Jim Melsa, Engineering, (515) 294-5935
Dave Holger, Engineering, (515) 294-1309
Skip Derra, News Service, (515) 294-4917


AMES, Iowa -- Howe Hall, the first phase of the Engineering Teaching and Research Complex (ETRC), is the most visible sign of Iowa State University's effort to educate engineers well into the next century. To do this, Howe Hall will bring together the three essential elements of engineering at Iowa State: education, research and service.

Iowa State University officials will dedicate Howe Hall at 10 a.m., Saturday, Oct. 23, in a ceremony in the building's atrium. The 163,000 gross square foot building is an architecturally striking facility that will help reshape how engineering is taught.

"Howe Hall is the flagship effort by our College of Engineering to move engineering education into the next century," said ISU President Martin Jischke. "In the classrooms and labs of Howe Hall, engineering practice will be combined with engineering education and outreach, providing our students with an educational experience that will prepare them to 'hit the floor running' when they graduate. They will be able to step into challenging positions and perform immediately."

"The goal has always been to create a more practice oriented and collaborative approach to engineering education," said Engineering Dean Jim Melsa. "We have done that in Howe Hall. We have the high-tech space needed to provide not only a high-quality educational experience for undergraduate and graduate students, but also for engineers throughout their careers. This is a facility dedicated to the idea of engineering being a profession based on a lifetime of learning."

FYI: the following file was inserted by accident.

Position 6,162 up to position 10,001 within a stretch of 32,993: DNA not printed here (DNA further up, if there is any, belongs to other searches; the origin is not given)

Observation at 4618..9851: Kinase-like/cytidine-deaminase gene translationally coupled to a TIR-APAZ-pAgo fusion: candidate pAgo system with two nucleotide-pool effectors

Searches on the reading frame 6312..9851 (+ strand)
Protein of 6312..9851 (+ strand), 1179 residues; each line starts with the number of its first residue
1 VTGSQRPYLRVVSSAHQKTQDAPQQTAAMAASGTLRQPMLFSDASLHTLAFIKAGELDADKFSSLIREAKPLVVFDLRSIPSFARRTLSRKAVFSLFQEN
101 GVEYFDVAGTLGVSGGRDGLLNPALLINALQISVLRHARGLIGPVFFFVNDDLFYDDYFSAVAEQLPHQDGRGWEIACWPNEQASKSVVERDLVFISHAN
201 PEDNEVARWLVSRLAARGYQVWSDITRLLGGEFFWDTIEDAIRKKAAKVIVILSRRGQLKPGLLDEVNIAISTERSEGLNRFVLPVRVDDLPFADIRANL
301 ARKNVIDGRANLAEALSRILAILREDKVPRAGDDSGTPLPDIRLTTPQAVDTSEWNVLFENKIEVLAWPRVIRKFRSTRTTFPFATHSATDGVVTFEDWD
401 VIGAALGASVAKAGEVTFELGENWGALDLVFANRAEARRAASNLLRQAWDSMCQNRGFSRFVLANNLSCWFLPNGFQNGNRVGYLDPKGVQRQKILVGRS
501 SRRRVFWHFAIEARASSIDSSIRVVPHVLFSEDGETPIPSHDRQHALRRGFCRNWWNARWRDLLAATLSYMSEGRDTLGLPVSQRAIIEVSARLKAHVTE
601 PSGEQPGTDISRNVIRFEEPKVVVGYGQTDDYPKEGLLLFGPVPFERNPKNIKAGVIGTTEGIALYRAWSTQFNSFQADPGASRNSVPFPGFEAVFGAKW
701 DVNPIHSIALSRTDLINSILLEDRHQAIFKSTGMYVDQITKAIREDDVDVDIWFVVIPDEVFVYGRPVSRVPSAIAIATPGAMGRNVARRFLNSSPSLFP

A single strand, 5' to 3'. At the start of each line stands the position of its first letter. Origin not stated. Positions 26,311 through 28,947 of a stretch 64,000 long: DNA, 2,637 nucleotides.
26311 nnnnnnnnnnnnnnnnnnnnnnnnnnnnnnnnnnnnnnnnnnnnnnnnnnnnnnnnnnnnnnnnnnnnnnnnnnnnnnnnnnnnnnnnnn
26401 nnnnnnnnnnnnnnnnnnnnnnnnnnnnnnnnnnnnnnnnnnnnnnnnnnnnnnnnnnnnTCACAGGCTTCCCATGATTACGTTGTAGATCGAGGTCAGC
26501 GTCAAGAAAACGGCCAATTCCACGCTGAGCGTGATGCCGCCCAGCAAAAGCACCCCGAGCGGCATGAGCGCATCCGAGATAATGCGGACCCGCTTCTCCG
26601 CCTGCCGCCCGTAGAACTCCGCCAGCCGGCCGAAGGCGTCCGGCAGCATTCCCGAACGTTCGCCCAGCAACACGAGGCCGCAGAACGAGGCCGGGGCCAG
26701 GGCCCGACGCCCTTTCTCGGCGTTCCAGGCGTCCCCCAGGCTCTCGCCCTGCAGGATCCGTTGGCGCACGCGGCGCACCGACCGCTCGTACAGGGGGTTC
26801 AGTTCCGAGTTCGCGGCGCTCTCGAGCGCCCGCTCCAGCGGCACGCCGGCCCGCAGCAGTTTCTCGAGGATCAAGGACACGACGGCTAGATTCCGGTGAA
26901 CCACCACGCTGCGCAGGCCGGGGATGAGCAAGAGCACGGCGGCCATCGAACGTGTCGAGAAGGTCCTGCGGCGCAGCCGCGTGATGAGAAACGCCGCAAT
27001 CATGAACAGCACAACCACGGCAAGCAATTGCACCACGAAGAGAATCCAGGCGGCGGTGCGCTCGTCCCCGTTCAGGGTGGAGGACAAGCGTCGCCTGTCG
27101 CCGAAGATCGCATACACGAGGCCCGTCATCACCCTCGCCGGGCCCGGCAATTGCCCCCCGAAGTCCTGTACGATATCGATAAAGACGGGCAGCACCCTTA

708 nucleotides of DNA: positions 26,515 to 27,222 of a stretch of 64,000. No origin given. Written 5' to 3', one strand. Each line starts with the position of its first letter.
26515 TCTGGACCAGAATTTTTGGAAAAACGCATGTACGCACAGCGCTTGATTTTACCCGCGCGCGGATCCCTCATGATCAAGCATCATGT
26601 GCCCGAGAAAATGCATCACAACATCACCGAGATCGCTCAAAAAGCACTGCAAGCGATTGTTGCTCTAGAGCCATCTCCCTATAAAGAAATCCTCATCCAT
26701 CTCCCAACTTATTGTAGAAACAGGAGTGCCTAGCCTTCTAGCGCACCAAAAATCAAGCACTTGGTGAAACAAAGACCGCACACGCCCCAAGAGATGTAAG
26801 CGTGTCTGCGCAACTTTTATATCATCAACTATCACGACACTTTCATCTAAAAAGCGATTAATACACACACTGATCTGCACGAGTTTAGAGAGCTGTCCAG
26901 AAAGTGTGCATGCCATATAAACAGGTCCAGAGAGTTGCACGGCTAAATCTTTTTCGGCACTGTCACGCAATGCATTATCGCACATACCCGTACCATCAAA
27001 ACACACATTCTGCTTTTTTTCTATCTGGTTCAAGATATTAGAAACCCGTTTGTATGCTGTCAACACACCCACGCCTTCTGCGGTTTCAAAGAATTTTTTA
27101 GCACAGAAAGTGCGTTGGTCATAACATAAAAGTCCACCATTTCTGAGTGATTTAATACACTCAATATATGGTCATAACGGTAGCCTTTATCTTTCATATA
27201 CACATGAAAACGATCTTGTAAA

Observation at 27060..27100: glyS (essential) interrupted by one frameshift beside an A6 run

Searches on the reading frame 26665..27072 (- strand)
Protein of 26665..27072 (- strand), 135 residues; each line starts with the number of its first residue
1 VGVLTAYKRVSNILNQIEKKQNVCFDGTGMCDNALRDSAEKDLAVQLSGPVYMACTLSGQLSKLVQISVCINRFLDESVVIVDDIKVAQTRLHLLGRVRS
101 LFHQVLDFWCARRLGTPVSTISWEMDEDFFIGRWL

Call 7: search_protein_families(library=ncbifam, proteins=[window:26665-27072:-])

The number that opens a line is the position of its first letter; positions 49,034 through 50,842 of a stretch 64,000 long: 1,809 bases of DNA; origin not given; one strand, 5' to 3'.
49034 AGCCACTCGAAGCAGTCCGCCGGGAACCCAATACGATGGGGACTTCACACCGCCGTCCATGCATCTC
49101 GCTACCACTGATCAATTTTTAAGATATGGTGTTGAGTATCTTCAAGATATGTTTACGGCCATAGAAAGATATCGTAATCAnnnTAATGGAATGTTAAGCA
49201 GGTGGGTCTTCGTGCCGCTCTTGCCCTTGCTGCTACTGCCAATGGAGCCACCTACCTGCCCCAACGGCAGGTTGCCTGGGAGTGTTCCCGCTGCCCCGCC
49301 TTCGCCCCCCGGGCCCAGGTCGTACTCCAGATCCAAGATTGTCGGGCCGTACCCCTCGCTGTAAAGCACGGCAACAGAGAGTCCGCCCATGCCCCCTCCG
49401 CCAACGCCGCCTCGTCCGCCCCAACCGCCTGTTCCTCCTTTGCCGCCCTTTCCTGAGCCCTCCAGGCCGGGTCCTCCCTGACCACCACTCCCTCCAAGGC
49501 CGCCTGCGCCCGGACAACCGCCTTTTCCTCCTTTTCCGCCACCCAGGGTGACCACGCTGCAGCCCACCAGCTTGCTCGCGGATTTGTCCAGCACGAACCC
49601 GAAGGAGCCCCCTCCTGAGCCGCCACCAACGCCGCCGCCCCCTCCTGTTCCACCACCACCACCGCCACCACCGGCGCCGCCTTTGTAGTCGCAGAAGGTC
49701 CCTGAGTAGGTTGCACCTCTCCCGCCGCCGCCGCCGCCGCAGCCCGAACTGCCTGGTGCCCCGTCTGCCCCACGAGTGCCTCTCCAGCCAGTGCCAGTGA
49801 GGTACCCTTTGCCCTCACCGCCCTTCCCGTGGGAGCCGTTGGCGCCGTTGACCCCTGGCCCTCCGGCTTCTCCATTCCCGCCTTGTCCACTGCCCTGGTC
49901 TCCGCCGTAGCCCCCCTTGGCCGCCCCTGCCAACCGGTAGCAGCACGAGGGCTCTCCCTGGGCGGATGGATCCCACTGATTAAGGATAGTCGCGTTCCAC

Stanley and Helen Howe Hall is named after the Muscatine, Iowa, couple who donated $6 million to the ETRC. Stanley Howe is chairman emeritus and a member of the board of directors at HON INDUSTRIES, a manufacturer of office furniture and prefabricated fireplace units. The Howes' gift is supplemented with an additional $1 million in furniture from HON INDUSTRIES.

Howe Hall will be home to the Department of Aerospace Engineering and Engineering Mechanics, the Virtual Reality Applications Center, Engineering Distance Education and the Center for Industrial Research and Service. It also will house the C6, a next generation virtual reality room; environmental and aerodynamic wind tunnels; a 275-seat auditorium; four high-tech classrooms and two high-tech lecture halls; and teaching and research labs for mechanical vibrations, acoustics, stress analysis, composite materials aerospace structures, strength of materials and fluid mechanics.

More than 300 faculty, staff and students will make Howe Hall home, and it will be used by more than 2,000 students each week when it is up and in full swing, according to Associate Engineering Dean Dave Holger.

Overall ETRC will consist of two buildings -- Howe Hall on the west side (phase I) and a complementary building on the east side (phase II) of Bissell Road. The buildings will be joined by a skywalk. Phase II of ETRC (construction begins in early 2000 and proposed to be called the Gary and Donna Hoover Hall) will provide 101,000 gross square feet of space and will include a 400-seat auditorium and additional laboratories and classrooms, as well as computer labs for students.